Beijing was also forced to defend its rare earths exports policy on the second and final day of Merkel's China trip on Friday (31 August), with Premier Wen Jiabao saying China was not intentionally holding back exports amid a supply squeeze that has driven up prices.
China accounts for more than 90% of the global supply of rare earths - essential for the defense, electronics and renewable-energy industries.
During a visit to Wen's home city of Tianjin, just outside of Beijing, Merkel made clear that China needed to make concessions if it wanted to prevent EU action over the solar spat.
The European Commission has until Friday (7 September) to decide whether to launch an investigation into a complaint brought by European solar firms and people familiar with the case believe it may well go ahead and do so.
Merkel earlier told reporters after talks with Wen that she favored negotiations over confrontation in the matter, comments that were welcomed by the Chinese premier but stoked concern in the European industry.
But on Friday she appeared to row back on her conciliatory tone, saying Chinese solar firms needed to recognize that subsidies, such as bottom-rate bank loans, distorted competition and violated European law.
"We are not out of the woods yet," she said. "My plea is that everyone be transparent, that they lay their cards on the table about how they produce."
Last month a group of European solar companies, led by Germany's SolarWorld, filed an anti-dumping complaint against Chinese rivals with the European Commission.
Chinese solar firms have called on the Chinese government to retaliate if Brussels decides to act on the complaint. The United States imposed duties on solar panel imports from China in May after a similar initiative led by SolarWorld there.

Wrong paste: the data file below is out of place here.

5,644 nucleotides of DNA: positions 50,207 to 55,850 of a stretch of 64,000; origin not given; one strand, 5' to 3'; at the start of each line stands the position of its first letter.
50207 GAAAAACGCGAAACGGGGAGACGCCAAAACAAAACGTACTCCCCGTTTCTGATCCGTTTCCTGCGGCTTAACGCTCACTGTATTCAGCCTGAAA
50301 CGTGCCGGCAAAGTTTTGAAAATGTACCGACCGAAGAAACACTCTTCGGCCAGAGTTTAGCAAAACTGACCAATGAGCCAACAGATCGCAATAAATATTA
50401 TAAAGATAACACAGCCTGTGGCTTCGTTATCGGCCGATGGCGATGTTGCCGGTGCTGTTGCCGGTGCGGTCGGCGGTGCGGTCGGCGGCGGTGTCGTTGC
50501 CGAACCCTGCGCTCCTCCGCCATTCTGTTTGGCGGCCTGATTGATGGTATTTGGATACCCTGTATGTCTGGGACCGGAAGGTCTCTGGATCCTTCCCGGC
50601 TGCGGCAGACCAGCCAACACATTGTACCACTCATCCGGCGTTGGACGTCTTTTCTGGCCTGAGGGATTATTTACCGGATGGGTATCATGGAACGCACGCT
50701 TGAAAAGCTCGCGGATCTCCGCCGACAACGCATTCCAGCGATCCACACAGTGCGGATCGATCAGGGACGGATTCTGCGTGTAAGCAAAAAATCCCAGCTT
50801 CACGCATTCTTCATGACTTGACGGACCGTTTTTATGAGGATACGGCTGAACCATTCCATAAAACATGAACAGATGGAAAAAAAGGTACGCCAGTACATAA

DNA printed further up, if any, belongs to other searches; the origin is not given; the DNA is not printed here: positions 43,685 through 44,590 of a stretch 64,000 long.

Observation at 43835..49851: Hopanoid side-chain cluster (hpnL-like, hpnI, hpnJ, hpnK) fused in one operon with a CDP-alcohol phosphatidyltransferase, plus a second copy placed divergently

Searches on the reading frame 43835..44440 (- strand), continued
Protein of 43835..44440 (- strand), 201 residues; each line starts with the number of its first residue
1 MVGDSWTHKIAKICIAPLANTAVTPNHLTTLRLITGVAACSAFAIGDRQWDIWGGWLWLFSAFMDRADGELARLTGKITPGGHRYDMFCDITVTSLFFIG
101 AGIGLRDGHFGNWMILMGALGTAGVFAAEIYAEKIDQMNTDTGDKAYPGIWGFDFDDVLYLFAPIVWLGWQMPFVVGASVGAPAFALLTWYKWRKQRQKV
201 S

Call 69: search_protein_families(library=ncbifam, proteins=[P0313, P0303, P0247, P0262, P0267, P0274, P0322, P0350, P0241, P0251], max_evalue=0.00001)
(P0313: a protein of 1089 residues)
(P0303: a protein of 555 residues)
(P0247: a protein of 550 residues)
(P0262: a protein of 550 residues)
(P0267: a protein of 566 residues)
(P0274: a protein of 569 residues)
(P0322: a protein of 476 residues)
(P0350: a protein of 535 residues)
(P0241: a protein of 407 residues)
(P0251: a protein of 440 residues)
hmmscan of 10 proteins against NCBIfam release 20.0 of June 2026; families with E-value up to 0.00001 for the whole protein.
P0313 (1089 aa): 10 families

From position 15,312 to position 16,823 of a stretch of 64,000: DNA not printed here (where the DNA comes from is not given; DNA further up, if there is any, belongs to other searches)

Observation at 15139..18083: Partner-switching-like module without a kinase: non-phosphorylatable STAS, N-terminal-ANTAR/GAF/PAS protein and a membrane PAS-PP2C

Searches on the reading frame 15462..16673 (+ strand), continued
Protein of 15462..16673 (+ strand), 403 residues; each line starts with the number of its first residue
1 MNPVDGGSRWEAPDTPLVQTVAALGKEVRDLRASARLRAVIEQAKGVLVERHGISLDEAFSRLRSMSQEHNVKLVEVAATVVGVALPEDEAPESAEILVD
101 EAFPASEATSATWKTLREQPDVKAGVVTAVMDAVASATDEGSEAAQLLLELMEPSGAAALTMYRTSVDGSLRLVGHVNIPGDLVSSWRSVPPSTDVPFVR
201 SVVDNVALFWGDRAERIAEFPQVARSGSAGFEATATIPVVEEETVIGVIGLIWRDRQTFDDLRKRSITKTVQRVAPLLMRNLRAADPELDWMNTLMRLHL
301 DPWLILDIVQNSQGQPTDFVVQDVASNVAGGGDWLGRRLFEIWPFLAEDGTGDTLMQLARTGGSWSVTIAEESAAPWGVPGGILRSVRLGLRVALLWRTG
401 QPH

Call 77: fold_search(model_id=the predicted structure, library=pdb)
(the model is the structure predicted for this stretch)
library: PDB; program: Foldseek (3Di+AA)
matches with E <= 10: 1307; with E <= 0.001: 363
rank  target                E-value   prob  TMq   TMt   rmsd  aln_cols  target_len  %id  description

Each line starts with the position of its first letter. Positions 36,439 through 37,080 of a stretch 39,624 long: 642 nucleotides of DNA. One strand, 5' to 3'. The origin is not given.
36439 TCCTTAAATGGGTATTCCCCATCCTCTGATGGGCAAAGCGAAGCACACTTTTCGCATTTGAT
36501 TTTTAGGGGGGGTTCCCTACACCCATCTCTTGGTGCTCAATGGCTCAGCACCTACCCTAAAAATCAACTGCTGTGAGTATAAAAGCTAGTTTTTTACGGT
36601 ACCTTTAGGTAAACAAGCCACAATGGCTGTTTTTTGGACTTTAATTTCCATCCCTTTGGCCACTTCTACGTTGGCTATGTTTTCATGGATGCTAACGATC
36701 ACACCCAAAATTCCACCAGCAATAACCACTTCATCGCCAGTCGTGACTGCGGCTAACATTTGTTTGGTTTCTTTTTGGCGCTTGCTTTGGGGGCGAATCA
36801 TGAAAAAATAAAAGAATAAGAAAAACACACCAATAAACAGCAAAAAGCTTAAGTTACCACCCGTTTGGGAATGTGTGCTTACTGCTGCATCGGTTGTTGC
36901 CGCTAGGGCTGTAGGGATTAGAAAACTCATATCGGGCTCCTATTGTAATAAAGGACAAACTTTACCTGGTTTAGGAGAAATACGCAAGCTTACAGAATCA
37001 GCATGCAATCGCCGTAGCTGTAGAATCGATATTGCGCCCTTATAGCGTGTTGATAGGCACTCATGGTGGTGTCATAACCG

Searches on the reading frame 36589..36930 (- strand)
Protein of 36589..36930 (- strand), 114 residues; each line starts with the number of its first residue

"Chancellor Merkel's comments may not be all that it takes to prevent [trade] Commissioner Karel De Gucht from opening the investigation," Vasiliki Avgoustidi, associate director at Berwin Leighton Paisner LLP in Brussels, said.
In the last few years, Western solar firms have accused Chinese peers of receiving lavish credit lines to offer modules cheaply in Europe while protecting their own market.
Almost 60% of China's solar exports, worth €28.5 billion, were shipped to the EU last year.
China defends rare earth policy
In another contentious trade matter concerning China's rare earths, Wen said Beijing did not intend to curb its exports and wants the issue resolved via cooperation rather than by filing complaints.
The World Trade Organization has said it will look into complaints made by Europe, Japan and the United States over China's limits on exports of rare earths.
China has been reining in its exports in recent years, drawing the ire of trade partners who say the curbs are unfair.
China says the export restrictions are needed to help protect the environment. It released a new round of rare earths export quotas this month, raising its 2012 export quota to 30,996 tonnes, despite a crackdown on small producers.